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The law of master and servant. Part I.--Common law. Part II.-- Statute law online

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Camp. 134. ball v to her lo make a will, leaving li^r

(;') Aldcrson v. Maddison. (1881), a lite interest in the farm. The Judge

50 L. .]. Q. B. 4t)G. (Action hrought entered .iud,^^nellt for the defendant ;

hy the plaintiff as heir-at-law to but the Court of Appeal set it a.side

recover title-deeds of eertain pro- on the ground that the contract re-

perty. Tiie defemlant, who had been lated to laud, and that there had not

for some years in the .service of the in- been part performance sunieient to

testate T. A. as hou.sekeeper, counter- take the case out of the Statute of

claimed for a declaration that she was Frauds.)

entitled to a life estate in a farm. (</) Ilindky \. Uaslam (1878), L.

At the trial the jury found that the E. 3 <,). B. D. 481.
defendant was induced to serve T. A.


Wageti, ivlieii and hoiv vayahle.

A master is responsible for the payment of wages, even
tliough the servant has been hired b}' the baiHff or overseer (g)
It is sometimes said that at Common Law wages are due and
payable when they are earned, but in practice this point is
governed by custom or the terms of the contract. In
Ridgivay v. Hiingerford Market Co. (h), the Court thought
that evidence of successive quarterly payments of the salary
of a clerk was sufficient to show that he was entitled to
payment of his salary quarterly, although the minutes of his
appointment in the company's books merely mentioned an an-
n\ial salary, and did not mention the periods at which it was
payable. So far as seamen are concerned, the time of
payment of wages is fixed by the Merchant Shipping Act
(17 & 18 Vict., c. 104, ss. 182, 187). In the case of ships
in the home trade, it is two days after the termination of the
agreement, or at the time when the seaman is discharged,
Avhichever first happens.

The Legislature has in various statutes imposed restric-
tions on the mode of paying wages. Tlius, in tlic Truck Act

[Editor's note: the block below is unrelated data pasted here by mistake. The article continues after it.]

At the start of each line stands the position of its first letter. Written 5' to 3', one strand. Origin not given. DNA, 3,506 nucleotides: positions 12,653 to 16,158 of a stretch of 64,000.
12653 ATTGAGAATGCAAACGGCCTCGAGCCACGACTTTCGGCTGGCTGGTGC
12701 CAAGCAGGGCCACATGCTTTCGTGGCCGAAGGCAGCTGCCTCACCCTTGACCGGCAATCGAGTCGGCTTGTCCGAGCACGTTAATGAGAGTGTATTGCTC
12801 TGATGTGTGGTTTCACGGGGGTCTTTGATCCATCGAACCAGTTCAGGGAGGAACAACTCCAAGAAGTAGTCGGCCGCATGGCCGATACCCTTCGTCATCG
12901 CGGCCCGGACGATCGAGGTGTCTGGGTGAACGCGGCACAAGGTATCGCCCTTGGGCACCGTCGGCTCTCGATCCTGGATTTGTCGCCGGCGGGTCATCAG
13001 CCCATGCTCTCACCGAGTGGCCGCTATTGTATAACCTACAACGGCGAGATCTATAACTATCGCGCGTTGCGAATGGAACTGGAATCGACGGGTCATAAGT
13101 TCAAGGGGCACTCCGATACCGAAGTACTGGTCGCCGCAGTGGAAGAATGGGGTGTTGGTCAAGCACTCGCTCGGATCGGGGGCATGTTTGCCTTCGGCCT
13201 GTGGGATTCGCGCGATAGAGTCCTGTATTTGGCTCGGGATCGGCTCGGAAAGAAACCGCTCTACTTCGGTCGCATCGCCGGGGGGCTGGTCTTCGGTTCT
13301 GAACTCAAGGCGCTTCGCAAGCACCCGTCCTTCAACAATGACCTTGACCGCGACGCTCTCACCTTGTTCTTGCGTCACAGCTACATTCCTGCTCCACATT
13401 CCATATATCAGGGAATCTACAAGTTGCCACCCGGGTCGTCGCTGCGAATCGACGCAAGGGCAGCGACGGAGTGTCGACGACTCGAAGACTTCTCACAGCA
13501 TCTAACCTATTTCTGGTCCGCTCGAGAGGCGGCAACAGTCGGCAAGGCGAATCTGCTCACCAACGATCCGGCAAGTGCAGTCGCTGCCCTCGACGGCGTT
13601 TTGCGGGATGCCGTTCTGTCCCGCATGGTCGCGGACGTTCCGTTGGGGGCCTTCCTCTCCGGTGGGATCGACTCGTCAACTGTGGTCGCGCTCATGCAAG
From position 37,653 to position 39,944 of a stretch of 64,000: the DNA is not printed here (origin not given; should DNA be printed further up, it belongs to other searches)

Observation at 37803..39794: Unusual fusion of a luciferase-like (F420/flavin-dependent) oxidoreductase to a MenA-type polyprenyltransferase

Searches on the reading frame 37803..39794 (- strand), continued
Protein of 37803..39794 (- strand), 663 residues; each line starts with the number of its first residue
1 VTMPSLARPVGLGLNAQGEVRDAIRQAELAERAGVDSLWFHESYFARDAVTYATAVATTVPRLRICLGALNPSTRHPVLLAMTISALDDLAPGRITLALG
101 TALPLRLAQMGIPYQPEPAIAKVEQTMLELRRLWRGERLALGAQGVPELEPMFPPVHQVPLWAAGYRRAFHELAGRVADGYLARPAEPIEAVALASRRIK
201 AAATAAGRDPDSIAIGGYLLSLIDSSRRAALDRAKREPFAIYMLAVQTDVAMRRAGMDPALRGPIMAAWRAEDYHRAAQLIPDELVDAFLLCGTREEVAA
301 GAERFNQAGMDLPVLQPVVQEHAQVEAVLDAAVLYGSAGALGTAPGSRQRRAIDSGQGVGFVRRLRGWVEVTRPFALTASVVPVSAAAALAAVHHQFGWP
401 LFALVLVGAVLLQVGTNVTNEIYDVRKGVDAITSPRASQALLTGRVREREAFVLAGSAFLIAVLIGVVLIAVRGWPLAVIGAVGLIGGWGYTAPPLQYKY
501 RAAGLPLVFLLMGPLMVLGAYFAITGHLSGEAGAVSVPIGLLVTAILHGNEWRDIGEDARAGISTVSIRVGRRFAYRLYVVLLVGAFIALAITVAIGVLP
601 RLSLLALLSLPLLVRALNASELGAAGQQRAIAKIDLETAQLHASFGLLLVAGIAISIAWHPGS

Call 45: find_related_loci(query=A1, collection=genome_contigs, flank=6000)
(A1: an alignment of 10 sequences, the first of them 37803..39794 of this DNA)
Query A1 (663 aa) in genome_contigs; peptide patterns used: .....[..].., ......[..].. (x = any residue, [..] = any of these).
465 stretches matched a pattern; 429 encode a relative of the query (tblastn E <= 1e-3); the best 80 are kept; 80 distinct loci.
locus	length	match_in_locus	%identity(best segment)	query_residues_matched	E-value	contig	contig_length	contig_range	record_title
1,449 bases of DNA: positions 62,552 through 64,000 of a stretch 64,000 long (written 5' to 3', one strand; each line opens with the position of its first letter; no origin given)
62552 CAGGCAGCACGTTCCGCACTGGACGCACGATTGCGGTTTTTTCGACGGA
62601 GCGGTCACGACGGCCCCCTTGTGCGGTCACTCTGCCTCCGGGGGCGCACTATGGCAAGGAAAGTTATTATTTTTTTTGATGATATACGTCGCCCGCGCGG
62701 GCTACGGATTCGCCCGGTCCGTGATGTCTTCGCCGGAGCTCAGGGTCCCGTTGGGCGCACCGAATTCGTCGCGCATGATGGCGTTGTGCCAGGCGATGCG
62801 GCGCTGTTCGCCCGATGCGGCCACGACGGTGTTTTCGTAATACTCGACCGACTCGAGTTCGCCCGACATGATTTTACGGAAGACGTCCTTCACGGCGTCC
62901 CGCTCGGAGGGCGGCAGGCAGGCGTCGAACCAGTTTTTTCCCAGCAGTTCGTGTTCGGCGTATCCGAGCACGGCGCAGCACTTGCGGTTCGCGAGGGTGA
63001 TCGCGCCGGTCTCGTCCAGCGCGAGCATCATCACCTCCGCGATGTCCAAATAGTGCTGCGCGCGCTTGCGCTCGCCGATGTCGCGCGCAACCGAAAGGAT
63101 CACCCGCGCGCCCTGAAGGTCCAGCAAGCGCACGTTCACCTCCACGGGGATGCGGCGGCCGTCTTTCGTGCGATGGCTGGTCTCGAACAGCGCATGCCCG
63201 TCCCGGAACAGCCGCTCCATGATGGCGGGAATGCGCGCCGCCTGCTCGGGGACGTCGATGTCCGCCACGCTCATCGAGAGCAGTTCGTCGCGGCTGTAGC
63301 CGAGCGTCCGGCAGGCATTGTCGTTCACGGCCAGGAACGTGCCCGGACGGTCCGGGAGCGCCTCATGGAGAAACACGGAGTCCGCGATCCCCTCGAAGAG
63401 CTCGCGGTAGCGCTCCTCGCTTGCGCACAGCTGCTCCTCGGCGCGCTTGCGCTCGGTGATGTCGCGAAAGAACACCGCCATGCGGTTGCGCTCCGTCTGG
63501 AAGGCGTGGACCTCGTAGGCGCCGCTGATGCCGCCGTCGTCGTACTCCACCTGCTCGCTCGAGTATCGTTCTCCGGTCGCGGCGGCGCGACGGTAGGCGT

( I & 2 Will. IV., c. 37), it has laid it down that contracts for
the hiring of artificers are to be paid in current coin and not
iji goods (i). So in the Coal Mines Regulation Act (35 & 3G
Vict, c. 7C, s. 16), and the Metalliferous Mines Regulation
Act (35 & 36 Vict., c. 77, s. 9), it is enacted that wages shall
not be paid at any public-house or beershop to persons
employed at any mine to which the Acts apply {j).

Oj) Nabonie v. Scott (ISl;')), Vict., c. 90, s. 4), Part II., Cliap-

J I nine, Ueci.sions, 353. tor XIV. As to recovery of wages

(7t) (1835), 4 N. & M. 707 ; 3 A. of sciimcn, see 17 & 18 Vict., c. 104,

c*c K. 171. s. 187 ; 43 & 44 Vict., c. 16, s. 11 ;

(/) See Part II. Chapter IV. 31 & 32 Vict., c. 71, .s. 3, siil)-

(,/) "W.if^es 7Jiay be recovciuil in soc 2. County Courts wliicli have

tlie County Courts, or procccdinjjs Admiralty jurisdiction may entci -

niay ho taken under the Employers tain claims for wi<,'cs when amount

and Workmen Act, 1875(38 & 30 claimed does not exceed £150. As to



Subject to what is hereinafter stated, servants of a com-
pany are not entitled in full, in priority to other creditors, to
any part of their wages or salary, and the winding-up order
is notice of their discharge {k). In a case, however, decided
by Page Wood, V.C, where an official liquidator was ap-
pointed and there was actual business to transact after the
winding-up, it was held that a servant of a company engaged
for a period terminating 1st July, 1870, was entitled to the
present value of an annuity ending at that date (I).

It must be added, however, that in Re Xorton Iron Works
Co. (m), Jessel, M.R.., and in Re Association of Land Finan-
ciers (n), Malins, V.-C, made orders for payment in full of
workmen's Avages in priority to all other debts after presen-
tation of petition for winding-up, on the strength of the tenth